Review: All may not be what it seems in Driftwood’s thought-provoking ‘Yankee Tavern’

Right up there on the hit parade with the likes of Edward Albee and Arthur Miller, Stephen Dietz, with 35 plays to his credit, was the eighth-most-performed playwright in America last year. Teaching playwriting and directing at the University of Texas Austin and dividing his time between Austin and Seattle, Dietz’s name might be familiar to you.

Becky’s New Car, (2008) commissioned for ACT Theatre was performed a couple of years ago at Edmonds’ Phoenix Theatre. The Phoenix also performed More Fun Than Bowling (1986) last season.

In contrast to these two comedies, Yankee Tavern displays another side of Dietz. An intelligent drama, Yankee Tavern is tailor-made for Driftwood’s Theatre of Intriguing Possibilities Series.

How to explain this play? The best analogy I can come up with uses music.

Start with the sweet refrain of young love — a romance in its infancy. Janet and Adam (Geena Pietromonaco and James Hamilton) have a love that’s innocent and pure, or is it? Mounting evidence suggests something else. Perhaps Adam is not what he appears to be. How long will Janet allow herself to be deceived? Love is a powerful enchantment.

About 16 bars in, crashing down upon the sweet melody, is Conspiracy Theory Ray (played with an exuberant intensity by Driftwood veteran Tod Harrick).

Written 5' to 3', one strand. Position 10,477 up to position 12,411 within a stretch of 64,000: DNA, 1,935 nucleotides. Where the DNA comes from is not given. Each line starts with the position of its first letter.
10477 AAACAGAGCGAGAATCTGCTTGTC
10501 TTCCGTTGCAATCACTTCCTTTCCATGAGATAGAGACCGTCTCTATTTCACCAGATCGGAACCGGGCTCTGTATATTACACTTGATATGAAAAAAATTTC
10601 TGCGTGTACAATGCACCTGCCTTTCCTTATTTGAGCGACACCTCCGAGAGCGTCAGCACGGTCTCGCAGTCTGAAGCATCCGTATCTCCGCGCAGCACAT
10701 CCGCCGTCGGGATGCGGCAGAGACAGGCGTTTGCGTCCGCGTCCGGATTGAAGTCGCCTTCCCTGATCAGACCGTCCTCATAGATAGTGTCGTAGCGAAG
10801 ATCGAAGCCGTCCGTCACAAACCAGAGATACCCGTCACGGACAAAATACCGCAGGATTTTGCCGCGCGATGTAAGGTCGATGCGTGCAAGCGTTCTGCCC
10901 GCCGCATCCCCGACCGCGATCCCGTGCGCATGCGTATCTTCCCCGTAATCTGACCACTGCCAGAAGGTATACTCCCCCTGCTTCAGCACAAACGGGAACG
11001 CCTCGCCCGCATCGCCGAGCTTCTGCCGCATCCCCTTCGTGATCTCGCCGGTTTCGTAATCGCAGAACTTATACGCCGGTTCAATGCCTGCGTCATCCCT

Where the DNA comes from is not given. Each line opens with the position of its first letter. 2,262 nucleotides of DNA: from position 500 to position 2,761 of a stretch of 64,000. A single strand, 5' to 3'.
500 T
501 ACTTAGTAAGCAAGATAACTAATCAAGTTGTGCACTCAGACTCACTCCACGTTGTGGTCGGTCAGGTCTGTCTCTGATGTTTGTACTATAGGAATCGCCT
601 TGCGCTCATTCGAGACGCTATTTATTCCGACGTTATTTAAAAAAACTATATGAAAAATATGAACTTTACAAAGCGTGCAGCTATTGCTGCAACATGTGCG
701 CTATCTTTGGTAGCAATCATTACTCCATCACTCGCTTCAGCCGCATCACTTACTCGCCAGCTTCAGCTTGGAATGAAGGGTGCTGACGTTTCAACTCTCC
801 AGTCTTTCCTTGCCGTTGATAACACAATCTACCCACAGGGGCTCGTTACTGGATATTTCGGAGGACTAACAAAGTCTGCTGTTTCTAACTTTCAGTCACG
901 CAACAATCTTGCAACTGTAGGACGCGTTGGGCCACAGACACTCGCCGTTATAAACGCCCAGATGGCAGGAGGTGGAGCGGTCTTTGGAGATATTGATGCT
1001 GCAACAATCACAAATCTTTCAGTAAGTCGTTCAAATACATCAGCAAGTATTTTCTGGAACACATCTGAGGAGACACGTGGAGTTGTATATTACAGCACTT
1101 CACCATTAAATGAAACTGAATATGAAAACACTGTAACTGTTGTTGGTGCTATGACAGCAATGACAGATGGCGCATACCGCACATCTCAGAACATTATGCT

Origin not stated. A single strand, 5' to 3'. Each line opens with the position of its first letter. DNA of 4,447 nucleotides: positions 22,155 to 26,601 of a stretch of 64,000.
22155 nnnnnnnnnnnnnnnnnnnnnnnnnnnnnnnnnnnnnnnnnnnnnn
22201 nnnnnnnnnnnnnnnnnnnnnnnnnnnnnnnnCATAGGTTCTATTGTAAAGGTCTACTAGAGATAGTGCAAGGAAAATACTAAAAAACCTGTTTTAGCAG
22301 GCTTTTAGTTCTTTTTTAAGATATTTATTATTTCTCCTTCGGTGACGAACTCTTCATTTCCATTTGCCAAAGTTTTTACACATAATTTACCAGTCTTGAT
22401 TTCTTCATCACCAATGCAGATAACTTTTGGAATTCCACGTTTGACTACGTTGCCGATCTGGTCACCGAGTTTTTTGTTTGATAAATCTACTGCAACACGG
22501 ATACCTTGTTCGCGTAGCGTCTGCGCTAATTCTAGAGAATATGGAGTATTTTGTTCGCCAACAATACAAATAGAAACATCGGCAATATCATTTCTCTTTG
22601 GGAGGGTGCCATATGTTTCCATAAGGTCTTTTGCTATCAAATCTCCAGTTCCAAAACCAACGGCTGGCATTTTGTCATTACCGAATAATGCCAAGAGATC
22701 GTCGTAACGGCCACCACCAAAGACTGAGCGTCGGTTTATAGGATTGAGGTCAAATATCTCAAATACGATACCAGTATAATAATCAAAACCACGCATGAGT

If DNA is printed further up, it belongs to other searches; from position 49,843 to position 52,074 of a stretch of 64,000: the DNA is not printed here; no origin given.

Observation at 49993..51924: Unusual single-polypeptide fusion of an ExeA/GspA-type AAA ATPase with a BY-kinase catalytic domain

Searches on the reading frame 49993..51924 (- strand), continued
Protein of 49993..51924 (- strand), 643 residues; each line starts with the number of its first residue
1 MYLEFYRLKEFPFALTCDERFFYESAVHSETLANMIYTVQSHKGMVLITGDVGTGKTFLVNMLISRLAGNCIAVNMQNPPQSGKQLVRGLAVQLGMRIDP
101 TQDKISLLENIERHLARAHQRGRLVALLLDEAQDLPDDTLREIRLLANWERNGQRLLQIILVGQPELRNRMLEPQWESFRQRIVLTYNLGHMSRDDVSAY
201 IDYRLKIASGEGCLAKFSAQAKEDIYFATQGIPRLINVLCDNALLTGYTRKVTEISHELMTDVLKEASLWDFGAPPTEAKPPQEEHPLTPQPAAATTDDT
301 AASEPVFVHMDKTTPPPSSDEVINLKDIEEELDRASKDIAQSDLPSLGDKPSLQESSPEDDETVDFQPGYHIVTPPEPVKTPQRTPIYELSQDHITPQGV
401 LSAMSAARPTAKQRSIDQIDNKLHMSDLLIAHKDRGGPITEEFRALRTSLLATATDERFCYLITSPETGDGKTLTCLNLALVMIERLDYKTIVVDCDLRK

Suddenly our sweet melody becomes a discordant duet. Ray enters like a bull in a china shop, dragging all the spotlights with him, sucking all the air from the room — a giant bag full of crazy… or is he?

With the entrance of Palmer (Sean Morrone), our discordant duet becomes a trio. Who is this mysterious stranger who orders two Rolling Rock beers, only to leave one untouched — a tribute to his fallen comrade?

As his story unfolds, we discover yet another layer of intrigue. Is his presence at the quiet dive bar merely a coincidence?

Dietz explores the quagmire of what is true, what is real. We are left pondering concepts like fidelity, belief, betrayal and deception. The setting itself, a dive bar housed in a building slated for destruction, seems to be an apt metaphor for the environment these characters inhabit — each trying desperately to hold on to what’s left of a reliable world in their own tenuous way.

Yankee Tavern is disquieting, perhaps even disturbing at times. Revisiting the tragedy of 9/11 is probably no one’s idea of a good time. Discovering that everything you know is wrong? Probably also not that high up on your list of goals.

But Yankee Tavern is expertly performed, unvarnished, intelligent, thought-provoking theatre at its best. Hats off to director Paul Fouhy for putting it all together.

If you could use a little intellectual stimulation, if you believe the adage that the unexamined life isn’t worth living — here’s an opportunity to live it up!

Yankee Tavern
By Steven Dietz
Directed by Paul Fouhy

Oct. 25-28
Thursday-Saturday 8 p.m.

Sunday 2 p.m.

Get tickets at

— By James Spangler

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